Thanks for the feedback on my last post.  I DO love blogging, and won't stop :)  And I really do appreciate my readers, it really brightens my day when I see the stats.  I just need to know that my readers appreciate my writing and that it's meeting their needs.  It's like being a make a great meal, everyone eats it up, but no one says anything.  So you don't make it again, or just not often.  Then someone says "Why don't you ever make that awesome dinner again?".  LOL.

I've still got a little to catch up on from last year, before I launch into this year's projects.  On a bummer note, it appears I left a water bottle and it's holder on the cruise ship Sunday.  It was a blue wool one, with an appliqued medallion, one of the first ones I made :(

Was just browsing through my photos, and forgot! about a striped long toque I made as a rush before Christmas!

Pretty much identical to one I made last winter for newborn photography, but this one was for a 4 year old.  I added the flower cause it's been in my drawer for a long time, and I thought it softened it up a little.  Made this on the LK150.  If anyone wants more info, let me know :)

Yarn In:  16 153gr
Yarn Out:  126gr + 16 407gr = 16 533gr
Balance:  380gr more sent OUT than IN
Costs:  $378.91/365 days = $1.04/day

Still need to show purple Epic hat, flip top felted mitts and a sewn mei tai (from August LOL).  New this year, Cheryl's mitts, April's hat/cowl...

Wednesday, January 15, 2014


I know I get about 10-15 views for my "average" pages, and quite a few more for pages that I have patterns (especially linked to Ravelry).  But I have 59 "followers".  Why do people follow a blog if they don't read it?  One-sixth of my "followers" read my blog regularly.  I haven't had a comment since Oct 29.  My most "commeted" month was January, and my post with the most comments?  NO knitting/crocheting content at all :(  All total, last year, I had 24 comments (including at least 4 that had nothing to do with knitting).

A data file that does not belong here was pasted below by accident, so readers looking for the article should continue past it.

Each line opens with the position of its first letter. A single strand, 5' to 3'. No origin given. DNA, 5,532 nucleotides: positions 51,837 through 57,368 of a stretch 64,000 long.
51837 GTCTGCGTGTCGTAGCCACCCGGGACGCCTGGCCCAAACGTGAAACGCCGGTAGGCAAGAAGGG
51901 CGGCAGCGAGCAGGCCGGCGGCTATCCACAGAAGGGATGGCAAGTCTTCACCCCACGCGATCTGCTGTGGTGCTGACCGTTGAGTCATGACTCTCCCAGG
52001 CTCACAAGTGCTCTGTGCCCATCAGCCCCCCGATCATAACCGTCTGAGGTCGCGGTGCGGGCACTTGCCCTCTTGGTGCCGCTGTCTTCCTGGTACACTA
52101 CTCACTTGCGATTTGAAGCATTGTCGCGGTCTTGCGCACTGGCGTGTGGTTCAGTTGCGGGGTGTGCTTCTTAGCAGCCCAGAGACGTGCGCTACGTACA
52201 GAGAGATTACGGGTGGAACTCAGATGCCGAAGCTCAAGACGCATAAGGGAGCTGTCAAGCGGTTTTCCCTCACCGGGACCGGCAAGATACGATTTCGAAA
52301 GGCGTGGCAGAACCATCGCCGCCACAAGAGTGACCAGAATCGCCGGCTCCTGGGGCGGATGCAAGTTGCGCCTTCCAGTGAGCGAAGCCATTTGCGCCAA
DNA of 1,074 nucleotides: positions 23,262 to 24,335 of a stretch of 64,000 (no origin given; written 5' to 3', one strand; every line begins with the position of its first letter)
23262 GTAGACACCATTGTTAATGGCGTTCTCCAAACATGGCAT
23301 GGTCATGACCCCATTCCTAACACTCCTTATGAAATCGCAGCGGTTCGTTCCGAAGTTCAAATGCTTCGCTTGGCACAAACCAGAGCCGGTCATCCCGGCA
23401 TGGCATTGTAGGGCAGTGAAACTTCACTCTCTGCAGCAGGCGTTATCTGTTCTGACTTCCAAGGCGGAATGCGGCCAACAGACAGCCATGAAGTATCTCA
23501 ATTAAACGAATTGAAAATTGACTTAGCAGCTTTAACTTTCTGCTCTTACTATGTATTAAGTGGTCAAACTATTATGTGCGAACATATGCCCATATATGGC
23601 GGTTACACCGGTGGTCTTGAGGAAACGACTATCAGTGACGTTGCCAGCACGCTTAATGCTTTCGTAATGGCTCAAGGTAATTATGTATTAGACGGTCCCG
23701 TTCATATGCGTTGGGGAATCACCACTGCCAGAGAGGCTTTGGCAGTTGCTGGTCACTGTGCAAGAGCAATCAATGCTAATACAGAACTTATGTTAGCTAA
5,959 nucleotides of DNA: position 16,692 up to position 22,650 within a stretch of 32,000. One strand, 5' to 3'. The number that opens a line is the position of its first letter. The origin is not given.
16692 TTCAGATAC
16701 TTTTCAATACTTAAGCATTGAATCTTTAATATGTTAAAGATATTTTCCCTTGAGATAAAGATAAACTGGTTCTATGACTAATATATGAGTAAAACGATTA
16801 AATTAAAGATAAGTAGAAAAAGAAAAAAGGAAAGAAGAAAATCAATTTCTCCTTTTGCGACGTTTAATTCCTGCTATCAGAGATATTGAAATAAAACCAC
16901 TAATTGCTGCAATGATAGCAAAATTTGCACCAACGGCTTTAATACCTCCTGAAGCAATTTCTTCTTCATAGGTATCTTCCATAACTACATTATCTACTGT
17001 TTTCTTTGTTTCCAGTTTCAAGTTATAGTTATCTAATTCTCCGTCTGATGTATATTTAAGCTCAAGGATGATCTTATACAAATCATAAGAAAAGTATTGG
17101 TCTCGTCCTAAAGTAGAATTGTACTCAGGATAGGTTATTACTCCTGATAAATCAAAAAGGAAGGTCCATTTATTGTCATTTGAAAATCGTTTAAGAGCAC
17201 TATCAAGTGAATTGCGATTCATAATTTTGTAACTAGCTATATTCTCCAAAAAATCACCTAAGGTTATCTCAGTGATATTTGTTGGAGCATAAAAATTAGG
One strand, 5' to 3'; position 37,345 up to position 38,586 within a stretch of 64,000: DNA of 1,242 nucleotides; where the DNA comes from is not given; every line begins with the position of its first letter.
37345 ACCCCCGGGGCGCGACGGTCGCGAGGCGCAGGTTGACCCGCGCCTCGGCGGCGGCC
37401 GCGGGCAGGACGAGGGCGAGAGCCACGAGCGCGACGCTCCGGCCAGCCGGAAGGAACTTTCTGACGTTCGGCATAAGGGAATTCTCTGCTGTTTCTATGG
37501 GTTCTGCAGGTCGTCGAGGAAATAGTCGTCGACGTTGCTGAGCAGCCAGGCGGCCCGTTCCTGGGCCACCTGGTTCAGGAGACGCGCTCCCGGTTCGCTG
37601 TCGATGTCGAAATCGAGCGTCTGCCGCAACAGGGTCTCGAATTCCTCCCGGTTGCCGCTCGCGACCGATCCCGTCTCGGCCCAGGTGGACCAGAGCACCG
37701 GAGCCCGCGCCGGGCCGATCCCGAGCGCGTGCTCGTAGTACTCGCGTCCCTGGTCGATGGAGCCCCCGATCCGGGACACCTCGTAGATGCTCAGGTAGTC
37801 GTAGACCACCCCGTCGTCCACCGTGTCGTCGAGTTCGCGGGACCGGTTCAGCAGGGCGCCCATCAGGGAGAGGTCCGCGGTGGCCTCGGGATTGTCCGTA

I write because I like to share knowledge and writing is an easy way to do that.  It's a great record of what I've created, and hopefully inspires others.

But when you have very little confirmation that others find what you have to say to be of any's really hard to keep going.  At least, with my facebook page, I can get thumbs up (although pictures don't often show up in newsfeeds, and again, the number of real fans is quite low compared to how many likes you have).  Maybe I need one of those little bars under the posts, where readers can click "like/funny/agree/learned something" etc.  How do I do that?

On a positive note, my husband found a missing ball of sock yarn!  I thought it might be in a suitcase pocket, but I guess I checked the wrong suitcase.  I was so down about losing it since I had already started the socks, toe up, and was at the heels when I ran out.

Tuesday, January 14, 2014

Simple Santa

Shortly after making the Christmas hats for Jennifer, she wanted a simple Santa hat to go with a red basket she turned into a Santa suit. No problem, though the picture she sent had very plush fur for the trim. She didn't want that expense, but she did have the leftovers from a dollar store scarf that she had used to trim the basket. Okay, I can work with that. Then, it really matches! She also suggested instead of a pompom to cover a Styrofoam ball with the yarn.

Is that not the sweetest thing?!
How about this:
Good grief, Jennifer slays me with her beautiful shots. How can 60gr of yarn turn into something so awesome? It's the babies, I tell ya. I need to borrow a few.

Yarn In: 16 153gr
Yarn Out: 60gr + 16 347gr = 16 407gr
Balance: 254gr more used up than brought in
Costs: $378.91/365 days = $1.04/day

Friday, January 10, 2014

Santa Turban?